To many of us who grew up in the second half of the twentieth century, there are few things more nostalgic about childhood than baseball cards. For me personally, the pinnacle of my childhood baseball card collection was my ever-growing binder containing every Howard Johnson card ever manufactured. I can still vividly picture them: the elusive ’83 Fleer featuring a steely-eyed Johnson with hopes of sticking in the big leagues; the ’88 Donruss with HoJo rocking peak fu manchu; the 1990 Topps All-Star showcasing his home-run pose.
However, my goal of keeping up a complete collection quickly spiraled out of hand in the early 90s, as brands like Upper Deck, Stadium Club, Leaf, Pinnacle, and Bowman joined an already crowded trading card market. At the same time, venerable companies like Topps began introducing specialty cards, like their Gold and Black Gold series, that were much rarer and more difficult to find. In the past, particular cards would become hyped (and valuable) for natural reasons, most prominently for being rookie cards of players who went on to become superstars. Now card companies were intentionally trying to create hyped cards via manufactured scarcity. Topps Gold and Donruss Elite paved the way for even rarer inserts like autograph and jersey cards, and it soon became impossible to collect every HoJo card ever made. Once it became impossible to collect them all, I quickly lost interest in collecting any.
Compared to the early 90s, as a culture today we seem to be kicking the material collection habit. How many people actively collect something anymore, be it baseball cards, stamps, rocks, or anything else that could go in a box in the closet? Now, more than ever, we collect experiences instead. We curate bucket lists and document our activities on social media. This could be seen as freeing ourselves from the grip of materialism, but looked at another way we’ve only succeeded in commodifying experiences themselves. Experiences have become just another thing to collect, only the collection resides on our instagram instead of in a shoebox. Beer is a prime example of this phenomenon. As craft beer drinkers, we often have an innate desire to try every beer. And, of course, to then record it in our account on Untappd or Beer Advocate.
Beer as a hobby today approximates where baseball cards were in the mid 90s. There are so, so many options for craft beer now, and breweries actively try to create hyped beers. Nearly everything is a one-off, special release, with bottle limits (and a premium price tag of course). A few of these beers are spectacular; many are merely good. How is a beer drinker supposed to navigate all this? There comes a point when the sheer number of options and the amount of manufactured hype is overwhelming. But don’t give up like I did with my collection of HoJo cards – there’s still hope and it’s on the shelf of your local bottle shop.
It’s a turning point in a craft beer drinkers life when you realize you really don’t need to chase hyped beers – there are amazing beers sitting on the shelf at this very moment, only a short drive from where you’re sitting. They take practically no effort to acquire and they taste fantastic. As an example, we only have to look at one of the original hyped beers, Westvleteren 12. Westy 12 is a trappist ale, made by the monks of the Saint Sixtus Abbey in Westvleteren, Belgium. It is only sold at the monestary itself. Craft beer drinkers today still spend hundreds of dollars to have six packs of Westy shipped to them across the Atlantic by Belgium in a Box. But sitting on the shelf of their local store is St. Bernardus Abt. 12, and it’s practically the same beer.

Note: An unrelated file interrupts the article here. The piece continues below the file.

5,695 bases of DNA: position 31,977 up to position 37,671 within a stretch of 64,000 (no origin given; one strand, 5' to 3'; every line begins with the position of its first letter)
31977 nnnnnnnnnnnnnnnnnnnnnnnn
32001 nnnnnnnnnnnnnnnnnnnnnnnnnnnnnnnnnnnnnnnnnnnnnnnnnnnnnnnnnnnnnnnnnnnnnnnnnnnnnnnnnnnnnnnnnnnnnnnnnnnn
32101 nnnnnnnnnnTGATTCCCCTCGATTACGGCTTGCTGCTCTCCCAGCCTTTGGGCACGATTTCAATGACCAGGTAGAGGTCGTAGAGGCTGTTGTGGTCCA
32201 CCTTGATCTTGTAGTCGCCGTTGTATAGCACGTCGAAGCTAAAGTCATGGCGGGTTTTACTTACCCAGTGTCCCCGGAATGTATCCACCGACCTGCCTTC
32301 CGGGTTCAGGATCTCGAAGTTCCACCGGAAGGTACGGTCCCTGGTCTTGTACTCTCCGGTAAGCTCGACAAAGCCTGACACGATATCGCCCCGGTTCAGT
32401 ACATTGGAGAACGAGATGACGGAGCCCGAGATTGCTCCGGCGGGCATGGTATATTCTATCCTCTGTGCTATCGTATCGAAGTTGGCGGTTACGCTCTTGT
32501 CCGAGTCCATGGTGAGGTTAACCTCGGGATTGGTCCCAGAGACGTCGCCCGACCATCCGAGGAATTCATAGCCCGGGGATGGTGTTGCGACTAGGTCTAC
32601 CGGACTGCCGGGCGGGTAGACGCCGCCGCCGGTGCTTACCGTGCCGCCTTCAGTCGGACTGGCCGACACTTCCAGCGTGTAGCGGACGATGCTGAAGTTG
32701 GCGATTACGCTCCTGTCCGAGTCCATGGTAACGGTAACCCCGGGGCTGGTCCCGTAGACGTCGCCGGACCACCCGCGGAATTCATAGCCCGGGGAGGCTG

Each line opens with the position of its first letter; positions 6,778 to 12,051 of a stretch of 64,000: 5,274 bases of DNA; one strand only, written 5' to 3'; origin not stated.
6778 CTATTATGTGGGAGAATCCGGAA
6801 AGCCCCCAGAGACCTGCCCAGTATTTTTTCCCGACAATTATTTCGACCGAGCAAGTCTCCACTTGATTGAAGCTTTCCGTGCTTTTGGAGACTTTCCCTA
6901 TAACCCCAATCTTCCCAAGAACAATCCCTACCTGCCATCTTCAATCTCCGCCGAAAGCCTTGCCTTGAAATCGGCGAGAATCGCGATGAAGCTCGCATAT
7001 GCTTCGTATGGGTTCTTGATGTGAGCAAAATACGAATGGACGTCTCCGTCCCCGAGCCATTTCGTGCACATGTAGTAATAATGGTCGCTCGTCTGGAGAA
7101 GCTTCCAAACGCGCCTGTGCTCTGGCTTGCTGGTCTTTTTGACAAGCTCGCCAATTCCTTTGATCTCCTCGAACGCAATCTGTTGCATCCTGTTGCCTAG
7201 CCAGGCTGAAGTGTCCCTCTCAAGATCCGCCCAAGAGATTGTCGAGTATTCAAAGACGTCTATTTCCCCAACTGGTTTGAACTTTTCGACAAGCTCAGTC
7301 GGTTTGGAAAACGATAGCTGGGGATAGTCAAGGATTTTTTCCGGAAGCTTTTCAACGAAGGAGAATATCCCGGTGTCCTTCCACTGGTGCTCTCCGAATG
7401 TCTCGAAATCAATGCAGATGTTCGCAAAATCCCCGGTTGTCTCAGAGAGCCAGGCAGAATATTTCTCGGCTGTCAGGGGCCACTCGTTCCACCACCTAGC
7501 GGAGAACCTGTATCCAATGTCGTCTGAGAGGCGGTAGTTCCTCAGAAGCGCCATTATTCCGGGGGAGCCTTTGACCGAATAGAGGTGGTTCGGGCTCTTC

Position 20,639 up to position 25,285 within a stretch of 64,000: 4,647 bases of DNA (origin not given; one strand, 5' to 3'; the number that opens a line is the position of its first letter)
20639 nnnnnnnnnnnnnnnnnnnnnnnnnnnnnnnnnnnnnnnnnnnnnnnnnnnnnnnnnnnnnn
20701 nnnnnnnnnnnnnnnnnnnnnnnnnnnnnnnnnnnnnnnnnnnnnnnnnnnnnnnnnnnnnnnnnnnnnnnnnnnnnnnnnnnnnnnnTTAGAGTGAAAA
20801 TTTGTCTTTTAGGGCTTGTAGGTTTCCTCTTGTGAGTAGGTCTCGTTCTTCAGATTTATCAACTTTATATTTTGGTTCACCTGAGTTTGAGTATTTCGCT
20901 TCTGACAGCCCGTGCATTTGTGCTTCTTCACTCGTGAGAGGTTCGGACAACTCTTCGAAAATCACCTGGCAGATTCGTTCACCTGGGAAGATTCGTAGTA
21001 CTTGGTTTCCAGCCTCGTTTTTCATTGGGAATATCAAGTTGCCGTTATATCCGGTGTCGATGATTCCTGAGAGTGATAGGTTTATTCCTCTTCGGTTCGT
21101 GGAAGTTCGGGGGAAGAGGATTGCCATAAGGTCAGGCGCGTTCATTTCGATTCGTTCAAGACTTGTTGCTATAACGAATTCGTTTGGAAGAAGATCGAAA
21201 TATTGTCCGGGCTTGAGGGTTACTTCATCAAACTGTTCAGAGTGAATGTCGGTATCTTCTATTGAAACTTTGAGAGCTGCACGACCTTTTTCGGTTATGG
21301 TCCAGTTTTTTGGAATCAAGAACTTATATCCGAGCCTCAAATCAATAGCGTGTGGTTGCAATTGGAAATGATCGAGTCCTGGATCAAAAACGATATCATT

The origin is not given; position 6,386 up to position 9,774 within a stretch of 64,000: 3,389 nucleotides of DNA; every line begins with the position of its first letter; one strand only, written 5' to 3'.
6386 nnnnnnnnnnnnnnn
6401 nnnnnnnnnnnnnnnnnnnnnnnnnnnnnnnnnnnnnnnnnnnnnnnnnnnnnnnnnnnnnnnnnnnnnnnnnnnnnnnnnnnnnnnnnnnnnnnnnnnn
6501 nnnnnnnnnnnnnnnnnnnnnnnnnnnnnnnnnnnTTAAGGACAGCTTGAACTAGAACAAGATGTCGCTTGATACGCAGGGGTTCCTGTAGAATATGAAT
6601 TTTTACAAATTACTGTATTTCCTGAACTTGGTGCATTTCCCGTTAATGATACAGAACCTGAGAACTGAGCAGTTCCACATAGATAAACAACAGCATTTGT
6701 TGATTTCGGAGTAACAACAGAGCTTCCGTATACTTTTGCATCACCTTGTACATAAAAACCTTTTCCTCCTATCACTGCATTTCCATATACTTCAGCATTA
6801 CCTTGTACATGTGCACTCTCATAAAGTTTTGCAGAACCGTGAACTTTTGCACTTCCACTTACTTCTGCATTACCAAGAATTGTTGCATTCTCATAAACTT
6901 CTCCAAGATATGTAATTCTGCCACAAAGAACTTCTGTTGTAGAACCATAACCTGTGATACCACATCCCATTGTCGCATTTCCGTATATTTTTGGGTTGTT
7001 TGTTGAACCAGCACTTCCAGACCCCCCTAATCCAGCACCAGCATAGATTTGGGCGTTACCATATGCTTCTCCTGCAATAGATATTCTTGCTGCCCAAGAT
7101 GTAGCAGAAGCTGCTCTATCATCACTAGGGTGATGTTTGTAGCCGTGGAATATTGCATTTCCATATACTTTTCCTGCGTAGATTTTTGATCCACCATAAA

Westy 12 was brewed by the monks of Saint Sixtus from 1838 until the end of the World War II, when they outsourced production to the St. Bernardus brewery in nearby Watou. In 1992, the monks took production back over, due to changes in the requirements of what could be labeled “Trappist” ale. With the loss of their client, St. Bernardus began making its own beer, using pretty much same recipe. St. Bernardus and Westvleteren use different water sources, and the house yeasts have developed independently over the last 20 years, so they aren’t identical… but it’s damn close.
Since this is December, let’s pop open a bottle of the Abt. 12’s festive cousin, St. Bernardus Christmas Ale, and see what’s inside. Christmas Ale checks in at a 10% abv, the same as Abt. 12, and the beer is very similar but with a bit of a holiday twist. The bottle is a corked and caged 750, featuring the St. Bernardus monk getting festive with a Santa hat. The beer itself is impressive looking, pouring a deep, murky rich brown color, with a thick, dense head that looks to be as long-lasting as an ancient monastery. This certainly looks like something that came out of a dark, mysterious abbey made by chanting monks. In the glass, the smell is full of intoxicating Belgian yeast, dark fruits, and spice cake. It tastes like raisins, figs, and the yeasty banana flavor of Abt 12, but with an extra layer of orange peel and spices. Fittingly for Christmas, the beer is wrapped with a rich brown sugar sweetness. It’s pretty similar to Abt. 12, but with some noticeable spices on the finish that can’t exactly be placed.
Scouting Report (20-80 scale)
St. Bernardus Christmas Ale is a strong candidate for the title of best Christmas beer on the market today. While it may be overshadowed by its teammate Abt. 12 (a true all-time great), this is without a doubt an excellent beer. Comp: Jerry Koosman.